The question of whether central banks should target stock prices so as to prevent bubbles and crashes from occurring has been hotly debated. This paper analyses this question using a behavioural macroeconomic model. This model generates bubbles and crashes. It analyses how ‘leaning against the wind’ strategies, which aim to reduce the volatility of stock prices, can help in reducing volatility of output and inflation. We find that such policies can be effective in reducing macroeconomic volatility, thereby improving the trade-off between output and inflation variability. The strength of this result, however, depends on the degree of credibility of the inflation-targeting regime. In the absence of such credibility, policies aiming at stabilising stock prices do not stabilise output and inflation.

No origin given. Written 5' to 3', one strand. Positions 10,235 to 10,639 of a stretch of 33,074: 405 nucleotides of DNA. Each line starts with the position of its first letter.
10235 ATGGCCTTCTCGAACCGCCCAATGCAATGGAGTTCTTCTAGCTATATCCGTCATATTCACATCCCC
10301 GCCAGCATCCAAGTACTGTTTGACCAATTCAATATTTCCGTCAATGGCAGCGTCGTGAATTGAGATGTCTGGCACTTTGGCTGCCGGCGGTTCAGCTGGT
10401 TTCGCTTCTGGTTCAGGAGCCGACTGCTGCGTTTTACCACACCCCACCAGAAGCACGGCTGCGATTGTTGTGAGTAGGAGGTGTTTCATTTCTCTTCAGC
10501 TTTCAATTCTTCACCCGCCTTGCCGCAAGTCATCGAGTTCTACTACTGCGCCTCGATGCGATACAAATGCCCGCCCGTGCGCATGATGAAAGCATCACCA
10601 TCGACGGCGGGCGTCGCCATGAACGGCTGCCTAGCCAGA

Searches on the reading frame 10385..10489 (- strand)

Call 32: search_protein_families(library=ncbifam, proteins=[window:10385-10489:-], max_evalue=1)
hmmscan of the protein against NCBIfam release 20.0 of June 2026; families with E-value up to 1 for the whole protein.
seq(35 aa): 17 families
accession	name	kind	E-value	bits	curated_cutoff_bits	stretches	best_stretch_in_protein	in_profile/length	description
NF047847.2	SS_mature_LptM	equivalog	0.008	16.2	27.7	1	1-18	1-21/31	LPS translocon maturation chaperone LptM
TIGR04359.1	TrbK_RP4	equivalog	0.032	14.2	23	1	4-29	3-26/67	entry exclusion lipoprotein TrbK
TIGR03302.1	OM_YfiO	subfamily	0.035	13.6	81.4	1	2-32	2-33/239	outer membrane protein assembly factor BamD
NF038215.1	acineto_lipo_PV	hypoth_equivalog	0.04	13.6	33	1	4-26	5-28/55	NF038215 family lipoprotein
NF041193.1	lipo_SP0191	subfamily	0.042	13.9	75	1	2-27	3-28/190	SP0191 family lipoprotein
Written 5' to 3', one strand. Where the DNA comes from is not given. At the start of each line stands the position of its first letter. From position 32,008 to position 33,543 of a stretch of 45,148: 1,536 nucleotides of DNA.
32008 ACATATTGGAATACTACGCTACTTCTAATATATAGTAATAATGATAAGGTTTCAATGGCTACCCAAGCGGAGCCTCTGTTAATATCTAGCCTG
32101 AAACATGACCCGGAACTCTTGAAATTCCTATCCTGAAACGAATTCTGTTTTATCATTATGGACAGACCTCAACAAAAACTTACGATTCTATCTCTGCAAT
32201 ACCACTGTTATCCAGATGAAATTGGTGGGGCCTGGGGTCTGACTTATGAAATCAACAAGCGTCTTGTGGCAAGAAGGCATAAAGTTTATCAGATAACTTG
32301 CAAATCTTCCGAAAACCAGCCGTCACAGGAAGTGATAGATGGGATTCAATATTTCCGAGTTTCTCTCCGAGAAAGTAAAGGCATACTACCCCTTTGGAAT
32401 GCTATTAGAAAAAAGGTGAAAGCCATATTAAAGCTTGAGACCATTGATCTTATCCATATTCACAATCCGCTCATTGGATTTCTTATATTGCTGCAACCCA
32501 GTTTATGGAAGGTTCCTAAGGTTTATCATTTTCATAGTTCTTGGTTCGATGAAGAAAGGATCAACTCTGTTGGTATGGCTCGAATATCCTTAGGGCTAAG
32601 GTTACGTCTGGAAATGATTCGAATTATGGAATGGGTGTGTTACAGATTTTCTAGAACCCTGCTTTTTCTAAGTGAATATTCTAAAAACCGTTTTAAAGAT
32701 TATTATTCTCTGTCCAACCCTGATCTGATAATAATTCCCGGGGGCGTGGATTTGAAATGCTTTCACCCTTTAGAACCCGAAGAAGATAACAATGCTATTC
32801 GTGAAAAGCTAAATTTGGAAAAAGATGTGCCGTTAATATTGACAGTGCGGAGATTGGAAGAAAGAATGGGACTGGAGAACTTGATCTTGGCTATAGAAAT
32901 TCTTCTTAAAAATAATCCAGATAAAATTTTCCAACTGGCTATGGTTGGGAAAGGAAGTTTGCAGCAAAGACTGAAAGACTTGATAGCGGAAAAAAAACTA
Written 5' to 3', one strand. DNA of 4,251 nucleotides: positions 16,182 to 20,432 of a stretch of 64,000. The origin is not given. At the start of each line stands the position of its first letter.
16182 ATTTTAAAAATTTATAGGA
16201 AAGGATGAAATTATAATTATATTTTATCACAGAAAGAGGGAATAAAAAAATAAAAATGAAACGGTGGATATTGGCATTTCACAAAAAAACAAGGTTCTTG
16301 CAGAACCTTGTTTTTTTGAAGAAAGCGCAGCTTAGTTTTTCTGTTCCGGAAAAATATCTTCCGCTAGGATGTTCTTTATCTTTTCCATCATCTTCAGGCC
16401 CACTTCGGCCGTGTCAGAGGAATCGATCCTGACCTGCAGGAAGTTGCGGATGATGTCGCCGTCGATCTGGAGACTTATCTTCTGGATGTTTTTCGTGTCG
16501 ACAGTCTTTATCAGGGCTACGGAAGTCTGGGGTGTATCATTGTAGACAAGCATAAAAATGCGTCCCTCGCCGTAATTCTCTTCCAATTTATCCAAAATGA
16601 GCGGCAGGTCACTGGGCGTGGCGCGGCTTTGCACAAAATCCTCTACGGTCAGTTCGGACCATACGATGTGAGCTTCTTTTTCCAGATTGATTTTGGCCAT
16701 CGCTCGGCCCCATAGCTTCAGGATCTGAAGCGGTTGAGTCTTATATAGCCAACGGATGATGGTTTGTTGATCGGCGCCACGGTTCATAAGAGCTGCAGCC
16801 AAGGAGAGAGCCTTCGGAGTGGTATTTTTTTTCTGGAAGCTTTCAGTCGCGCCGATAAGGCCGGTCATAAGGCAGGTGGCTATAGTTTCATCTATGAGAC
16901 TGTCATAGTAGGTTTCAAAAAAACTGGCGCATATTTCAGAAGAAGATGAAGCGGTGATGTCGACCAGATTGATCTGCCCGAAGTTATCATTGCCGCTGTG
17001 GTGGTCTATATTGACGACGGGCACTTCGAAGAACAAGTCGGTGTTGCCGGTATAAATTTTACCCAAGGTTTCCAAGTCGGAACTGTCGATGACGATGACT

Paul De Grauwe is Professor of Economics at the University of Leuven and Associate Senior Fellow at CEPS. He has written a shorter CEPS Policy Brief on this same subject (No. 171/September 2008).